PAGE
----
November 20, 2019: Quick Thoughts on Next Few Weeks

A few quick thoughts here on the next 3ish weeks.

After a pre-Thanksgiving cutter that will bring a warm-up to the Eastern U.S., what happens to open December seems to be up for debate. The ensembles agree on the potential for a legitimate, retrograding -NAO. While the attached images are pretty far out and the NAO is finicky, the initial block develops within the next several days and is of pretty high confidence to occur…the question is, how long does it maintain? There is more significant disagreement on the Pacific side, with the EPS developing a -PNA/+EPO, while the GEPS and GEFS have a more negative EPO and neutral to somewhat positive PNA:

EPS 11-15.png

GEFS 11-15

GEPS 11-15

There are a number of arguments to support the EPS’s -PNA/+EPO combo that would scour out the eastern U.S. cold as soon as the -NAO went away…in week 1, the combination of a negative East Asian Mountain Torque (note the anomalously low pressure over southeastern Asia), strong Indian Ocean forcing, and lack of Pacific forcing suggest a retracted Pacific jet and Aleutian ridging (a -PNA):

CFS slp 1-7

CFS chi 1-7

And not only that, but as has been pretty well-established by others on boards and on Twitter recently, a phase 1 MJO (western Indian Ocean forcing) does correlate to a -PNA/+EPO and ultimately, eastern U.S. ridging…the two images attached are the Paul Roundy tool which takes into account analogs that match the low-frequency forcing, and the other is the CPC lagged phase 1 composites (lags 0, 1, 2, and 3 pertinent for the next two weeks):

Roundy Phase 1

Phase 1 NDJ

So, plenty of evidence supports the EPS idea of a poor Pacific pattern being in place to start December (though it’s worth noting the -NAO would result in a non-zero wintry threat with that pattern for the eastern U.S., especially inland where it doesn’t take that much cold to snow in DECEMBER). It’s especially damning that the forcing remains in the western Indian Ocean for the foreseeable future once it gets there.

But, as you likely have realized by now I rarely post when the news is all bad, because I’m a complete and total snow weenie (despite how busy it gets at work when it snows). So, what’s the up-shot here? Well, it’s obviously the North American contingent of ensembles. How do they pull off that Pacific pattern, and is it realistic?

CFS slp 8-14

EPS SLP members

There is good agreement (and has been for a while) on a positive East Asian Mountain Torque occurring week 2 into week 3…the EPS (and the GEFS) has also been signaling some potential for a typhoon later in week 2 over the western Pacific. The +EAMT seems very likely to occur, but we’ll see about the typhoon at this junture. Either way, one or both would suggest the Pacific jet intensifying and trying to amp ridging into Alaska again…it’d also likely suggest a more neutral or even somewhat positive PNA and more negative EPO, especially if we get a typhoon feeding into the Pacific jet as a +EAMT occurs. If we amp the Pacific ridging again, although the cold likely would dump into the western or central U.S. initially, the -NAO would allow it to get into the east with no problem. If we don’t amp the Pacific ridging (so more like the EPS) it’s a closer to average pattern; the NAO keeps the eastern U.S. cooler than it would otherwise be, but the air is more Pacific than Arctic in origin with the EPS pattern. My gut is we do try to amp the Pacific ridging again to start December as the +EAMT and possible tropical cyclone suggest it, and we’ve amped that ridging whenever possible this fall. However, we’ll see if it’s closer to the GEPS/GEFS or more a compromise between that idea and the EPS (which wouldn’t be as cold). Regardless, if the the -NAO verified to start December it would suggest some snow potential for the eastern U.S.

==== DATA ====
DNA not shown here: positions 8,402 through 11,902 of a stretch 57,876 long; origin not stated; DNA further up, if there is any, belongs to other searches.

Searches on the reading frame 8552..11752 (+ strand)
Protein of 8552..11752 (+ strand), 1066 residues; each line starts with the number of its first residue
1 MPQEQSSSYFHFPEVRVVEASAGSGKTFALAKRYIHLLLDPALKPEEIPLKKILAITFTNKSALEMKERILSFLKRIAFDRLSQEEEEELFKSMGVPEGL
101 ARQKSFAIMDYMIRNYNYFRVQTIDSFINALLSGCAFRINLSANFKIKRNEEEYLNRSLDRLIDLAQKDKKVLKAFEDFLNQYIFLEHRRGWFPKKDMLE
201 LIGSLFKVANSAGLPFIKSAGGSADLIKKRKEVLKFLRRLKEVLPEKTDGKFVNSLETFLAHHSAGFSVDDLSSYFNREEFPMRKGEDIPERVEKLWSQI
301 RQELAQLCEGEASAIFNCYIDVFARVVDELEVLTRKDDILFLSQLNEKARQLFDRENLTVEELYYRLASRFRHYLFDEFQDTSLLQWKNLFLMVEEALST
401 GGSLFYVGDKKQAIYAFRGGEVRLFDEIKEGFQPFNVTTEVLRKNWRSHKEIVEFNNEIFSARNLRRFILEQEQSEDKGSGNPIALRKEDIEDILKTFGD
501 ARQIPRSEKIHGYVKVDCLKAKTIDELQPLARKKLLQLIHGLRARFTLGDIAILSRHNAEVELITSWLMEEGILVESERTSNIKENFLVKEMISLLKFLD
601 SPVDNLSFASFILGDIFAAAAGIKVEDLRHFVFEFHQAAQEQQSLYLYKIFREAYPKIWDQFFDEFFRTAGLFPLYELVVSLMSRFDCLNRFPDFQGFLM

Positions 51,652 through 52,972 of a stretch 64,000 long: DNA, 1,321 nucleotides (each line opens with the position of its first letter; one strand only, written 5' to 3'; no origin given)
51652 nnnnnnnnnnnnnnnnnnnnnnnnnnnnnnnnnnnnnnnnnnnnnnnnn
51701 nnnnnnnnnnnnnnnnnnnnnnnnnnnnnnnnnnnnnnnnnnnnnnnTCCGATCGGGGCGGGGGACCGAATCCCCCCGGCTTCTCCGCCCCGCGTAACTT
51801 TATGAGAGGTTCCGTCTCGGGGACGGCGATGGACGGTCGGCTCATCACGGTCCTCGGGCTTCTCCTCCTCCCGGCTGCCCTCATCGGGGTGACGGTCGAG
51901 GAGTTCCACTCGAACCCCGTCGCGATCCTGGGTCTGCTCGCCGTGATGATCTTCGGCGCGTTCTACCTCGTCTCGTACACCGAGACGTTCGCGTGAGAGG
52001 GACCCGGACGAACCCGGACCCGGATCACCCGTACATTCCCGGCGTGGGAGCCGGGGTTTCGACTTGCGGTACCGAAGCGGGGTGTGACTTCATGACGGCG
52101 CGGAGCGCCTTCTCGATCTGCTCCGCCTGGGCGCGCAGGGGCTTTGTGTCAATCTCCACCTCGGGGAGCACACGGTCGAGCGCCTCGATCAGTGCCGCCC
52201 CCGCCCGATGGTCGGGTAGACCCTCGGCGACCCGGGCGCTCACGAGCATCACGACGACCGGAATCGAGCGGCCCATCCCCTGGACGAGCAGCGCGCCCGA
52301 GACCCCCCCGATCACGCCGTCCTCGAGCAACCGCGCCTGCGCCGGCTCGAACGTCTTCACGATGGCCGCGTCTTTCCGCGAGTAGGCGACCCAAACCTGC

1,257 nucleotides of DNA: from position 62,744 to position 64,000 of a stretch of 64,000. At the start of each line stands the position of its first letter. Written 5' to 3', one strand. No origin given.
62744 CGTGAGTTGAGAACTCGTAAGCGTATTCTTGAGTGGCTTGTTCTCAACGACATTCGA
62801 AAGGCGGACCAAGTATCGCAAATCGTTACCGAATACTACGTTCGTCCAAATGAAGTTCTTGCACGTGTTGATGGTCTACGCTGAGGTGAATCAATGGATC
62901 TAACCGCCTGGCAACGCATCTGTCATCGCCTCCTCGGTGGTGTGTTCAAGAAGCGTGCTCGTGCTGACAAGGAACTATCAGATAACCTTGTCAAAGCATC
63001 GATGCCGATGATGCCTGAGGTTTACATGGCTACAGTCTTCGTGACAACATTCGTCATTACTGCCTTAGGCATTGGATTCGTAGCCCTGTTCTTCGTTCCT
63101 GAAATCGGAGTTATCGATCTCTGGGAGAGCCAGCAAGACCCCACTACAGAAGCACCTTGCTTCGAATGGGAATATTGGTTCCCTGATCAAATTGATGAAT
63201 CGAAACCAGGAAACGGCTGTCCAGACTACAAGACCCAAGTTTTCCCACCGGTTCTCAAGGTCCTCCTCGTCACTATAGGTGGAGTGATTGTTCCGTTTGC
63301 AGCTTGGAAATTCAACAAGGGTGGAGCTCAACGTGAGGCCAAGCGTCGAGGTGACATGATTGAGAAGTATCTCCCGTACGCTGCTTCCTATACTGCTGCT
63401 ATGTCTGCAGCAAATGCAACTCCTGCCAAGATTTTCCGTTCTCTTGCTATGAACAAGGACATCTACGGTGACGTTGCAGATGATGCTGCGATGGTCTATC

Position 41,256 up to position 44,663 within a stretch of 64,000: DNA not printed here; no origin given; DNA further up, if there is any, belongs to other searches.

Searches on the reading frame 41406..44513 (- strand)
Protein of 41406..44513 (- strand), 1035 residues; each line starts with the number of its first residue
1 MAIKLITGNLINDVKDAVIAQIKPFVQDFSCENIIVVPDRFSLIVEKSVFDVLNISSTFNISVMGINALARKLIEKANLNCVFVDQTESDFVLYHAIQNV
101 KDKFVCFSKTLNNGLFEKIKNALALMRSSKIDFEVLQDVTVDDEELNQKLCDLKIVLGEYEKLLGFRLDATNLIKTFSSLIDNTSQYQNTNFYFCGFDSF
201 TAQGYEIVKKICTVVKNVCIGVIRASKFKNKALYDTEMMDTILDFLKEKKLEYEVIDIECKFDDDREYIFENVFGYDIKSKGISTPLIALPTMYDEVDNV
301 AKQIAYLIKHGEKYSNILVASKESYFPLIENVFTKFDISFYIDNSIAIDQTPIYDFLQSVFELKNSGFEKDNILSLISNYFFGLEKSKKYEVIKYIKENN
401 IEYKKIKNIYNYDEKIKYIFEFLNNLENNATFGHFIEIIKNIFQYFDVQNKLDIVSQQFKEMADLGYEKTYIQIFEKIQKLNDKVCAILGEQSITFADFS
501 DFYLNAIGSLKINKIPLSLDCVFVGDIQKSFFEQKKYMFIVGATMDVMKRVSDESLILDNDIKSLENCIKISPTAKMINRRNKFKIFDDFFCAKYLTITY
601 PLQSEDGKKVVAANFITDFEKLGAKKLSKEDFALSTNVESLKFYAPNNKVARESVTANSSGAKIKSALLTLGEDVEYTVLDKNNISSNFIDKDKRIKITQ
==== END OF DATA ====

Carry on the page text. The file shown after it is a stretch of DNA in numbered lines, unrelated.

Briefly moving ahead, I do think the persistent western Indian Ocean forcing eventually dominates and the eastern U.S. warms up…my guess is it happens at some point by mid-December. Once that happens I think we’re pretty mild for at least 2-3 weeks, and despite the interesting look we have to open December, I think it’s decently likely much of the eastern and central U.S. finish the month of December with a positive anomaly for temperatures. Exactly how warm the monthly departures are will be modulated by how the month starts, so a GEFS/GEPS outcome (colder start that takes longer to scour out) would temper the monthly warmth a good bit compared to the EPS (which I think is too mild to start the month, but may point to how the pattern inevitably ends up at some point).

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